I did a little fine tuning which went exactly as the manual advised using the tip adjusters; It’s easy when everything is made so perfectly symmetric.
Then I went xc flying at Omarama. I’d had 6 months of no flying due to work injuries but I’ve never flown so well; clocking up several long (for NZ) flights straight away and a higher XC Champs total in the following month than I’ve ever had. Then due to other commitments, no flying for another month but I then won the Omarama XC Classic. I put this down to the handling and climb being as good as my last T2 but the glide and speed improvement giving me more range. Very handy when flying into wind and crossing sink areas. I’ve never been over 10,000ft so often either but that could be due to better weather this year.
I think the tighter sail makes it feel more of the turbulence, but when diving away from cloud at speed, the glider goes on rails; stable and straight without the slightest tendency to oscillate. It’s truly turbulence tested now in seriously violent climbs in leeside thermals as well as a load test when it was attacked by a strong dust devil, with one wing up in the air and 2 tiedown warratahs pulled half out of the rocky ground as we held it down, leaving no damage. I’m confident it’s as safe and strong as any glider can be.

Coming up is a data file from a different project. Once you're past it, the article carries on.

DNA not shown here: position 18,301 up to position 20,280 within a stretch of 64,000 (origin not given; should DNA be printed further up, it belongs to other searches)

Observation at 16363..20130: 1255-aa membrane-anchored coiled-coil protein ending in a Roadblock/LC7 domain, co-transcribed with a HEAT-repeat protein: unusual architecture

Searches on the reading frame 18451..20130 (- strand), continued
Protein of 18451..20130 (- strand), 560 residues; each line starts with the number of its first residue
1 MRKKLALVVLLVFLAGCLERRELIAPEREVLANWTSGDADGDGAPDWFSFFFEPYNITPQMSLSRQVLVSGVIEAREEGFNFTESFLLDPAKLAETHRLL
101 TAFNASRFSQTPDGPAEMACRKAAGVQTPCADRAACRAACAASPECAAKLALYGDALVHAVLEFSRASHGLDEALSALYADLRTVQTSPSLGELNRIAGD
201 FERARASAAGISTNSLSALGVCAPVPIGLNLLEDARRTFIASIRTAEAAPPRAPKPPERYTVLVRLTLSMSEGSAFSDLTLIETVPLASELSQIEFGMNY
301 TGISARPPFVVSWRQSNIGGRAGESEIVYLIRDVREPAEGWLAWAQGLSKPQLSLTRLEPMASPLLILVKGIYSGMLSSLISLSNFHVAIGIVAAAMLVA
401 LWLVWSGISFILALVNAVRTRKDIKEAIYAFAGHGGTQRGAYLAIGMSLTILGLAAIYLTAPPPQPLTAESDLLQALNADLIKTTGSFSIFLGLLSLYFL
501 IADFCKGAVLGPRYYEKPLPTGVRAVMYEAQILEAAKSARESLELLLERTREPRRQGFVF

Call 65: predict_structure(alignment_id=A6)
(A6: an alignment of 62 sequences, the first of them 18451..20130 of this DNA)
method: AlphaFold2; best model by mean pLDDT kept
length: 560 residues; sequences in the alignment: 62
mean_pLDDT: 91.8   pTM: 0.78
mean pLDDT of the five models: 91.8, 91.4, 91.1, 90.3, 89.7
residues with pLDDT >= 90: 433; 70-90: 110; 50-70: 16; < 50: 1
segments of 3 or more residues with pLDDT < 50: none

I’ve yet to soar the glider in coastal conditions, due to local sites not being on recently and this season’s flying in the Alps being so good. I look forward to seeing what it’s capable of at the coast too.